WDAY: The News Leader

Published June 28, 2010, 10:44 AM

Catching up with a pitching legend known for surgery that bears his name

Fargo, ND (WDAY Sports) - Whenever we hear the name Tommy John, people normally grimace knowing a major arm injury has taken place and forgetting about a guy that won nearly 300 games. But the man doesn't seem to mind that his name is usually associated with something bad. WDAY 6's Matt Warner caught up with the pitching legend at the Maris Golf Tournament.

When it comes to those who have impacted the game of baseball, few people have done more than Tommy John. Despite winning 288 career games, what he's best remembered for is the medical procedure that bears his name.

After suffering an elbow injury in 1974, John went to Orthopedic Surgeon Frank Jobe to attempt a revolutionary procedure.

"He told me point blank, you don't have to have the surgery, but if you don't have it, you'll never pitch in the major leagues again. And I said, 'if I have it?' He said, 'I don't know, your chances are you probably won't play major league baseball again.' he said I just don't know. Well probably is a whole lot better than never."

So John underwent the procedure, placing a tendon from his forearm into his elbow, and the results were considered miraculous.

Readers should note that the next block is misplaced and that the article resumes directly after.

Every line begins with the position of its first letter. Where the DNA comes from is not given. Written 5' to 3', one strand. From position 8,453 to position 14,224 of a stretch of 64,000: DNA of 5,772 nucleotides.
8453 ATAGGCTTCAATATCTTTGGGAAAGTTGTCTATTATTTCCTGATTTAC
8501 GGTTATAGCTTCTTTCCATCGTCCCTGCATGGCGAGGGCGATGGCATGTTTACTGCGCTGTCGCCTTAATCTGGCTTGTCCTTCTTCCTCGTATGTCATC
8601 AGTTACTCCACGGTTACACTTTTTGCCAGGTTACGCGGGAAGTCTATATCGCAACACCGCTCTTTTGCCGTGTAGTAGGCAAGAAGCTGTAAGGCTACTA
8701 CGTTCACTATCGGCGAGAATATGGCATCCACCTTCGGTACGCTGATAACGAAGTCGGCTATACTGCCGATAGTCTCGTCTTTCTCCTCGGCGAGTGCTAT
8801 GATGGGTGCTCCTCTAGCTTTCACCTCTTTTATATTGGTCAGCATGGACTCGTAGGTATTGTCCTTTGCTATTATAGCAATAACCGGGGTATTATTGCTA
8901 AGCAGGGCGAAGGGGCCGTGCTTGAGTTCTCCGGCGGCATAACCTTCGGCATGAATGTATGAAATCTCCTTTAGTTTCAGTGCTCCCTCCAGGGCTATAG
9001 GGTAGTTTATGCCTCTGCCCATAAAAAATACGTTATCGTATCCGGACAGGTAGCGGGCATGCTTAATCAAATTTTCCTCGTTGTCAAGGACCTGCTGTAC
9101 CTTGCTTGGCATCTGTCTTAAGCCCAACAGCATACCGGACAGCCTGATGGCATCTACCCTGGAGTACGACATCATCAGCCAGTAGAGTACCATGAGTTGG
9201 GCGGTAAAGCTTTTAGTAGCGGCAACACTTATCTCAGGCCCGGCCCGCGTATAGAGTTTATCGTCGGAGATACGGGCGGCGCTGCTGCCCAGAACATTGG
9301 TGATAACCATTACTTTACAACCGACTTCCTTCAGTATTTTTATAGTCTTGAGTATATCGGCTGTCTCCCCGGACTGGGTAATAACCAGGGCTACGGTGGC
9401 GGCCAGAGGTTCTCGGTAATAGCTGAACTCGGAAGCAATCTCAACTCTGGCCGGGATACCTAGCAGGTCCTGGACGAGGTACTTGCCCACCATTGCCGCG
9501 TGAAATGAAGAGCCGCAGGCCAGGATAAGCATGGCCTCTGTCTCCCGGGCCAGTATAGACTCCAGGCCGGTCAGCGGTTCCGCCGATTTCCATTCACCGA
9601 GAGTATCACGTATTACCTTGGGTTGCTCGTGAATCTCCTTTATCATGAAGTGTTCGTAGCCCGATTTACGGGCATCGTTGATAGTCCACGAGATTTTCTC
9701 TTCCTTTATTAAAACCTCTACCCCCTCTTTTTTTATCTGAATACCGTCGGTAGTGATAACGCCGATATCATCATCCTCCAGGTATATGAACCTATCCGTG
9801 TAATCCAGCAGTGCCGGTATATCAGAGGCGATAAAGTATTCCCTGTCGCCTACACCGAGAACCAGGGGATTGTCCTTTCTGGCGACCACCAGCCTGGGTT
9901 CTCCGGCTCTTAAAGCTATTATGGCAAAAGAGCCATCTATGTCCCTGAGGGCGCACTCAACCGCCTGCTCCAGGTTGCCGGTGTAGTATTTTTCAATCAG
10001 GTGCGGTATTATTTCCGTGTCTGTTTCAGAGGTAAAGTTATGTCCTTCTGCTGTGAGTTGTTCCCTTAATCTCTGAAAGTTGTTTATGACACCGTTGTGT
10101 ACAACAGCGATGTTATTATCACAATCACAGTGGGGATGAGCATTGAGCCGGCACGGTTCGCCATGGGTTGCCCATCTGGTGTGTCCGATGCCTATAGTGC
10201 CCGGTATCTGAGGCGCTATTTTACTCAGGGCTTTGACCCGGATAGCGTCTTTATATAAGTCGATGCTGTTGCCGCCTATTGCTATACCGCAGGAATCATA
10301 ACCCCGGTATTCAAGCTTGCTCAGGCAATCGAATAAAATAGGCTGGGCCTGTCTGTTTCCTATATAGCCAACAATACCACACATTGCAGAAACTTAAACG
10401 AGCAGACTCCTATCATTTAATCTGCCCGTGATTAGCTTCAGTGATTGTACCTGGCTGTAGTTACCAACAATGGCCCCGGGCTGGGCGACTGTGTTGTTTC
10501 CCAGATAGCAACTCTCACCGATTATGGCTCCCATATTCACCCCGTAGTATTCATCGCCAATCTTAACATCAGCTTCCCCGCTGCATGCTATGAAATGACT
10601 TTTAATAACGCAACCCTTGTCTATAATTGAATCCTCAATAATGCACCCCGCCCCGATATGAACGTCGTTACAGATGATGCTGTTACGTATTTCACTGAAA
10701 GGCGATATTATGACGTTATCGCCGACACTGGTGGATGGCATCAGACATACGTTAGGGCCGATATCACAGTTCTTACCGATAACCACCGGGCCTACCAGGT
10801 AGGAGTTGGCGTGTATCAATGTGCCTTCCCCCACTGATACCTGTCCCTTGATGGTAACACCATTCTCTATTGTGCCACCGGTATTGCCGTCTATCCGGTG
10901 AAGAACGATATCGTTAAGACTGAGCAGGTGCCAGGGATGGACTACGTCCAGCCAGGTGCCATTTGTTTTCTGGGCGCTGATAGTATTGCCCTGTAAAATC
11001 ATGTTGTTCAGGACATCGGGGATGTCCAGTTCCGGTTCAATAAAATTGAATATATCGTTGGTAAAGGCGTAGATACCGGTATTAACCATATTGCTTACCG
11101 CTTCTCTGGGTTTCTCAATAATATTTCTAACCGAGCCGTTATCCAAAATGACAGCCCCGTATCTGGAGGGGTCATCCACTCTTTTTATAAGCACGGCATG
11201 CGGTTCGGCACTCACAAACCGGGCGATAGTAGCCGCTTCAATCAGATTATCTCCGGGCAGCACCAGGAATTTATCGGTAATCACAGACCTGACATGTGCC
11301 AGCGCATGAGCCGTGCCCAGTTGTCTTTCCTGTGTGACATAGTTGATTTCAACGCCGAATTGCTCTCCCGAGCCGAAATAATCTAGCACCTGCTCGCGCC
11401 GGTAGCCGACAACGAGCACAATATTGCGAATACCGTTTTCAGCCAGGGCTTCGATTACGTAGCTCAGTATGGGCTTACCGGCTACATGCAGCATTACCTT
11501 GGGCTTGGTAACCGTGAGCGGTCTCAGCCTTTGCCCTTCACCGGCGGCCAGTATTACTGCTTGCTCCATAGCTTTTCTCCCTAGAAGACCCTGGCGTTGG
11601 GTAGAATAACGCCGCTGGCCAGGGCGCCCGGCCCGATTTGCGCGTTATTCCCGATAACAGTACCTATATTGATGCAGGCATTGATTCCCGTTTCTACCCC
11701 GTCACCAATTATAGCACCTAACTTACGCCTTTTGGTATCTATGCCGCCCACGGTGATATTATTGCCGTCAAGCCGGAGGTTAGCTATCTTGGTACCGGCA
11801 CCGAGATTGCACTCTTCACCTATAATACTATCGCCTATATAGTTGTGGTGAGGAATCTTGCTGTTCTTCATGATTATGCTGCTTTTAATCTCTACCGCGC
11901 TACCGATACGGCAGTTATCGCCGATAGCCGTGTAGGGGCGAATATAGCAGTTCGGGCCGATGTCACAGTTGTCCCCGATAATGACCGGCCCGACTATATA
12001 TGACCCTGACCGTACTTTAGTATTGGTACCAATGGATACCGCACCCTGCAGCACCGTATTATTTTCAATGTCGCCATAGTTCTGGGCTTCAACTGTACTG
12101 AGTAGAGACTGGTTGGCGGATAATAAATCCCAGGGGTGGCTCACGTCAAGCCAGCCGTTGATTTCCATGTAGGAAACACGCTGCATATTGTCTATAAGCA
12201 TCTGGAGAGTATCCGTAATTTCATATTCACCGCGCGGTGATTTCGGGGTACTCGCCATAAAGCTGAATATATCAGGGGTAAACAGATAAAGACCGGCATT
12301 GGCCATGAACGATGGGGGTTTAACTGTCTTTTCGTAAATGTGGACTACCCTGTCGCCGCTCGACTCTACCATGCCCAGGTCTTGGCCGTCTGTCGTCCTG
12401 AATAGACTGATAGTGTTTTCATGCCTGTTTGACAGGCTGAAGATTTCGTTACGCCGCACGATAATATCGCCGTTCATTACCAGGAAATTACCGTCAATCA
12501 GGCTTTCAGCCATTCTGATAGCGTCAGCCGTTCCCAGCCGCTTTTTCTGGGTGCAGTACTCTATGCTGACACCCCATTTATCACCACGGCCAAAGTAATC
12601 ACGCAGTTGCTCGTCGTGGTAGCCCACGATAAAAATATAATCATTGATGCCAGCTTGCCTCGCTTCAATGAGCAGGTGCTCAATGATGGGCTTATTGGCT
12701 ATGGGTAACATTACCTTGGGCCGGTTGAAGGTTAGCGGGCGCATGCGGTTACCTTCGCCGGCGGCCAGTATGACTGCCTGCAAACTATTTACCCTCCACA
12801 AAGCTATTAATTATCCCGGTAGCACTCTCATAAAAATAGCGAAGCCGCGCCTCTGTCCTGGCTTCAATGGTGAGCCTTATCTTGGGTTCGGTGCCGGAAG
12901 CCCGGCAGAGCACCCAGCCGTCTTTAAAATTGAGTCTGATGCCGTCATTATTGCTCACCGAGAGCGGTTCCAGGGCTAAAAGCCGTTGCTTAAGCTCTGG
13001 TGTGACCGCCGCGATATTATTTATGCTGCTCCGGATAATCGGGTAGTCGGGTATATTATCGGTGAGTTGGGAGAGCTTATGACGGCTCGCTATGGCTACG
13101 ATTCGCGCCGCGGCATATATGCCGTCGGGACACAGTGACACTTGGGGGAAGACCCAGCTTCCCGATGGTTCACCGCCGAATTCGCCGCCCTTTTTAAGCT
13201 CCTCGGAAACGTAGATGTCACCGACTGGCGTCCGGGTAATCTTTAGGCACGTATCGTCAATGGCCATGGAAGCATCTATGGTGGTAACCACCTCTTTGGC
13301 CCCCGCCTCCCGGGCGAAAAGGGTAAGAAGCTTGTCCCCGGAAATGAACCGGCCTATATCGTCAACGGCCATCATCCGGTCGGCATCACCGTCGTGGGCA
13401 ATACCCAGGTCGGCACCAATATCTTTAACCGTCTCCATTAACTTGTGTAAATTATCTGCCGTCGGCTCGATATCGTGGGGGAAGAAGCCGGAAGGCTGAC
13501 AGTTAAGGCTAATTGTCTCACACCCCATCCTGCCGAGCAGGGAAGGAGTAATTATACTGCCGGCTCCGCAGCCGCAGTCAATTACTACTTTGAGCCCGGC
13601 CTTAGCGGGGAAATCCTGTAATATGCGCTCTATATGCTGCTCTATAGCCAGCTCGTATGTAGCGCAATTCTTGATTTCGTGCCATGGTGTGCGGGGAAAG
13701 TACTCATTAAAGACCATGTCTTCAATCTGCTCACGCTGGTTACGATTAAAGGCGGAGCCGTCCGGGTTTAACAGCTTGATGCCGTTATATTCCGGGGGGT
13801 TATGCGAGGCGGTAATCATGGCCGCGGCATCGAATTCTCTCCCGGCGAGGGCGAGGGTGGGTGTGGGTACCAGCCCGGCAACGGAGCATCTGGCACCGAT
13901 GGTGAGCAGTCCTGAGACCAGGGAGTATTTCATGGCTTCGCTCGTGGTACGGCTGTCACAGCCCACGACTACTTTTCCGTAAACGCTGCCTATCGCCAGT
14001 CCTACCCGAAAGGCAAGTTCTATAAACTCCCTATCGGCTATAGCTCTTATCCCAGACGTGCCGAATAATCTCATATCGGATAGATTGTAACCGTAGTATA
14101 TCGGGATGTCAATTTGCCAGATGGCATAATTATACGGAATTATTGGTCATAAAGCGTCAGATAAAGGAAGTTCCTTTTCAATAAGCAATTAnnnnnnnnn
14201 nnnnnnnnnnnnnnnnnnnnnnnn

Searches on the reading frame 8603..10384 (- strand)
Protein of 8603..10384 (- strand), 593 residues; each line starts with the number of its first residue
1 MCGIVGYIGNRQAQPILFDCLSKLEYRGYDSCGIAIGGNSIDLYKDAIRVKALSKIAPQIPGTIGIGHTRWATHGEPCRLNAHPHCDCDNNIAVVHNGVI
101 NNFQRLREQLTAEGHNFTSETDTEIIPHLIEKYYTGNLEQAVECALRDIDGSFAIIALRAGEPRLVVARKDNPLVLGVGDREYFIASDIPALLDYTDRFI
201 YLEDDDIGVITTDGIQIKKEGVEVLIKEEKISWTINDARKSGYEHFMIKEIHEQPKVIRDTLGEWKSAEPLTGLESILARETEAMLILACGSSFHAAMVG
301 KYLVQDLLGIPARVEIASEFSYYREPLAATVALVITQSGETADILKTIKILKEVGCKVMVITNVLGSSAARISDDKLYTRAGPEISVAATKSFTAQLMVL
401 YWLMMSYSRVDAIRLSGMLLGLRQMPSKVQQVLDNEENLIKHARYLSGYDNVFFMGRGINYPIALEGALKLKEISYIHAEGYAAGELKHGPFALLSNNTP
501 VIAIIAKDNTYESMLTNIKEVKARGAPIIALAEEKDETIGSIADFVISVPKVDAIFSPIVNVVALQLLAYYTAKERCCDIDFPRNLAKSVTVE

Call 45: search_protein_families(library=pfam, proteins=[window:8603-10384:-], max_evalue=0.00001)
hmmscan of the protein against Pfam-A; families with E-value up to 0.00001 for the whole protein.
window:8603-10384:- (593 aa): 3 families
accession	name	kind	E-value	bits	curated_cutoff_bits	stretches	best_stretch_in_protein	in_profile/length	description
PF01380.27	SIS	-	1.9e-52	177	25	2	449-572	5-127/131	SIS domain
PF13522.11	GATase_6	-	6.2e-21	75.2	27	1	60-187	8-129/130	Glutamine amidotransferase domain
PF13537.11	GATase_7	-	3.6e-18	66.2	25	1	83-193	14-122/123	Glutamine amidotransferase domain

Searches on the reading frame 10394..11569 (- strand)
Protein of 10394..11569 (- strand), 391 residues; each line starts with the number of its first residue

"I pitched in a ballgame one year and one day after surgery, and in the 13 years I pitched after surgery, I never missed a start.

Now the procedure referred to as "Tommy John Surgery" is commonplace in baseball. In fact just this spring Twins closer Joe Nathan underwent the surgery. And to this day, Tommy John hears from players who appreciate what he did in 1974.

"One guy at the RedHawks game, I went out Saturday night, and a guy came up and shook my hand and he said, 'I just want to thank you. You prolonged my career.'"

Little did Tommy John know 26 years ago how he and Dr. Frank Jobe would be changing the game of baseball. All he knows now is that he's glad the injury was to his elbow.

"Dr. Frank Jobe was a great orthopedic surgeon and I thank God that he was an orthopedic surgeon and not a proctologist because then Tommy John surgery would take on a different note!"

Normal recovery time from the John surgery is about 6-8 months.